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January 3, 2020

PET scan allows for earlier intervention after heart attack

Research from the Society of Nuclear Medicine and Molecular Imaging indicates that a new form of positron emission tomography (PET) scanning can effectively image fibroblast activation after a heart attack.

By Chloe Kent

Research from the Society of Nuclear Medicine and Molecular Imaging indicates that a new form of positron emission tomography (PET) scanning can effectively image fibroblast activation after a heart attack.

Fibroblasts play an important role in preserving the structural integrity of the heart after an attack, but excessive cardiac fibrosis can lead to increased left ventricle stiffness and decreased cardiac contraction. This can contribute to heart failure, a major cause of death after a heart attack.

The researchers sought to evaluate the feasibility of imaging activated fibroblasts after heart attack using a novel 68Ga-FAPI-04 PET fibroblast activation protein inhibitor.

Technische Universität München research fellow Zohreh Varasteh said: “Imaging of activated fibroblasts using 68Ga-FAPI-04 PET may have significant diagnostic and prognostic value.”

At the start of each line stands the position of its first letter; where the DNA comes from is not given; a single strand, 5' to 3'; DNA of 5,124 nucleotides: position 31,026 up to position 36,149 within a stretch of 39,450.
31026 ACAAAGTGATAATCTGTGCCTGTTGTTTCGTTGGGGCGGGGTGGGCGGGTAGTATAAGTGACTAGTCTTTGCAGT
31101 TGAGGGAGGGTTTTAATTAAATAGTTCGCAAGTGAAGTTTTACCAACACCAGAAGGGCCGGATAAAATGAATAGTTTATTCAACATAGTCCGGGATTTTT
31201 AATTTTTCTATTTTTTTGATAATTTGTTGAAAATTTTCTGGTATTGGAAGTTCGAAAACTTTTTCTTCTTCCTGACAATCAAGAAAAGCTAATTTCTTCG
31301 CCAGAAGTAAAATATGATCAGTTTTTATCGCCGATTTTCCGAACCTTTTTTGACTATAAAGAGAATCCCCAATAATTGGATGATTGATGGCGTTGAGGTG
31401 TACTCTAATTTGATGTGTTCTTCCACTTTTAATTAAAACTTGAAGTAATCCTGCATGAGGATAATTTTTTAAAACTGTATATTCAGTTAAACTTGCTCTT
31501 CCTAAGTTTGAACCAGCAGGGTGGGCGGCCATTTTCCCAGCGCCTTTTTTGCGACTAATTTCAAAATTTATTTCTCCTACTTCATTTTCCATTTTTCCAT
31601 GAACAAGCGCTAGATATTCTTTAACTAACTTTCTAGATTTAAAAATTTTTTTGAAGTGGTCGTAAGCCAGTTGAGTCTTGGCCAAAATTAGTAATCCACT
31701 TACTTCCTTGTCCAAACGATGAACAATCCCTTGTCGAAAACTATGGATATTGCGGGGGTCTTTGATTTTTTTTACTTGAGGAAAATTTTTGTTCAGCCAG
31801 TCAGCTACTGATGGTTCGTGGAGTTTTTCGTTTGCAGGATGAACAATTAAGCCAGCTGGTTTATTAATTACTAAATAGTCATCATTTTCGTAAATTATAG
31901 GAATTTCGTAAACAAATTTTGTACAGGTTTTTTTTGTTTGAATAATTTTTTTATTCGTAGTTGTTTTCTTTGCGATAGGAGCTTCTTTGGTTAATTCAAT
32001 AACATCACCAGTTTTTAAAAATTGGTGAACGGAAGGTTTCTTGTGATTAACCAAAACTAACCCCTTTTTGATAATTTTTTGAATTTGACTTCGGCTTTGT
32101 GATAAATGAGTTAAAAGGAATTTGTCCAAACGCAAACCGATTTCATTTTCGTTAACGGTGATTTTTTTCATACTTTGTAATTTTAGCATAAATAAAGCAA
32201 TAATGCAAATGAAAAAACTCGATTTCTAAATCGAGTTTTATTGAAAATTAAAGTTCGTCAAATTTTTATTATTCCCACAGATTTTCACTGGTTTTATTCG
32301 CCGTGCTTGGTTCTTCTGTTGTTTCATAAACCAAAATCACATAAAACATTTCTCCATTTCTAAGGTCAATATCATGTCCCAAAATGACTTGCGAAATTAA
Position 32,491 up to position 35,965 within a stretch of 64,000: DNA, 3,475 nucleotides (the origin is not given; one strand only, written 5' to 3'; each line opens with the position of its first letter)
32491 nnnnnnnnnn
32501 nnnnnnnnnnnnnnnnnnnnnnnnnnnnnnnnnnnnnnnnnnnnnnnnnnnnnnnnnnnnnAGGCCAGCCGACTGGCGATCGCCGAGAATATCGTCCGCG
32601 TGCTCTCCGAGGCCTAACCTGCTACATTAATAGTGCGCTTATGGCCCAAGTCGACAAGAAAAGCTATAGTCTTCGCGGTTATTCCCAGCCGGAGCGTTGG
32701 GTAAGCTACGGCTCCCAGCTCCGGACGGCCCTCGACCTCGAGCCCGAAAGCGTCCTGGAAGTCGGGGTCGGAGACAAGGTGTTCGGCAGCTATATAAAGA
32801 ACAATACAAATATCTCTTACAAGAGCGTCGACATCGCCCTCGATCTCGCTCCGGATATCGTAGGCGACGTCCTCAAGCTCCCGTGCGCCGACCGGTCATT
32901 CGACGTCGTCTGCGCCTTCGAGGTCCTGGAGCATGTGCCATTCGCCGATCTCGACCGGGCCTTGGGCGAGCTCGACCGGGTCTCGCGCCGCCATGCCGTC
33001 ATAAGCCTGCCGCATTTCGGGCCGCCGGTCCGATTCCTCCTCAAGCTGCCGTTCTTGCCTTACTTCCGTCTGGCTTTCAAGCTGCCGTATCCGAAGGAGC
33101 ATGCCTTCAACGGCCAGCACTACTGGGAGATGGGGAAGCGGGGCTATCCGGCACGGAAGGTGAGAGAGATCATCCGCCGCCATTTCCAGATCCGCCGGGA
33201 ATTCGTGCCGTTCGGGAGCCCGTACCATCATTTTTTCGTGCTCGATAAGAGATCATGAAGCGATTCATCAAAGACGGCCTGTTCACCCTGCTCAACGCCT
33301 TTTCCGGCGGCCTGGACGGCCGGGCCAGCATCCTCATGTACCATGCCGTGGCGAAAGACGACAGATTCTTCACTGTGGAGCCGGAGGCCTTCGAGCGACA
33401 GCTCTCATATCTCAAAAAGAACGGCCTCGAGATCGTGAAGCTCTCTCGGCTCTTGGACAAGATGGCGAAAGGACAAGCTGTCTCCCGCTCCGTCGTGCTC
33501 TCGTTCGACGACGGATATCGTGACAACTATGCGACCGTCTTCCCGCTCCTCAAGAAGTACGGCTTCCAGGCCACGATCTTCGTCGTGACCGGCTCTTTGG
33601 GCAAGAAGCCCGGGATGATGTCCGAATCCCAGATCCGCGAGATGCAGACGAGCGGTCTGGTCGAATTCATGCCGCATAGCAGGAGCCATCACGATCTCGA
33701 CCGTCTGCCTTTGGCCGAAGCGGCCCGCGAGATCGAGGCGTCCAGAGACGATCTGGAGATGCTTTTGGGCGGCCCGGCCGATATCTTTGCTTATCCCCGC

The study involved 20 rats subject to a heart attack by permanent ligation of the left anterior descending coronary artery, as well as four sham-operated rats that did not undergo the ligation. 68Ga-FAPI-04 PET scans were performed at one, three, six, 14, 23 and 30 days after the heart attacks, and 18F-FDG scans were performed three days after. Dynamic 68Ga-FAPI-04 PET and blocking studies were performed on the rats on day seven. Ex vivo imaging, autoradiography, histologic studies and immunofluorescence staining were also conducted to validate results of in vivo imaging.

Researchers found that uptake of 68Ga-FAPI-04 PET peaked six days after ligation and decreased rapidly to the background level by two weeks after the heart attack. Uptake accumulated mainly at the border of the infarcted myocardium, with high contrast and minimal uptake in normal myocardium. The exact location of the 68Ga-FAPI-04 uptake was confirmed by ex vivo imaging, as well as autoradiography and histologic findings.

Varasteh said: “While preclinical development of potential anti-fibrotic approaches is far advanced, there has been little clinical validation due to the lack of sensitive and specific imaging technologies for assessing cardiac fibrosis progression or regression. In this regard, 68Ga-FAPI-04 PET has emerged as an important tool for the detection of fibrotic processes in the efforts to improve heart failure therapy.

“In the future, these advances in imaging may also be applied to other conditions associated with the activation of fibroblasts, such as hypertension, ischemic, dilated and hypertrophic cardiomyopathies, cancer therapy-related cardiotoxicity, liver cirrhosis and pulmonary fibrosis.”

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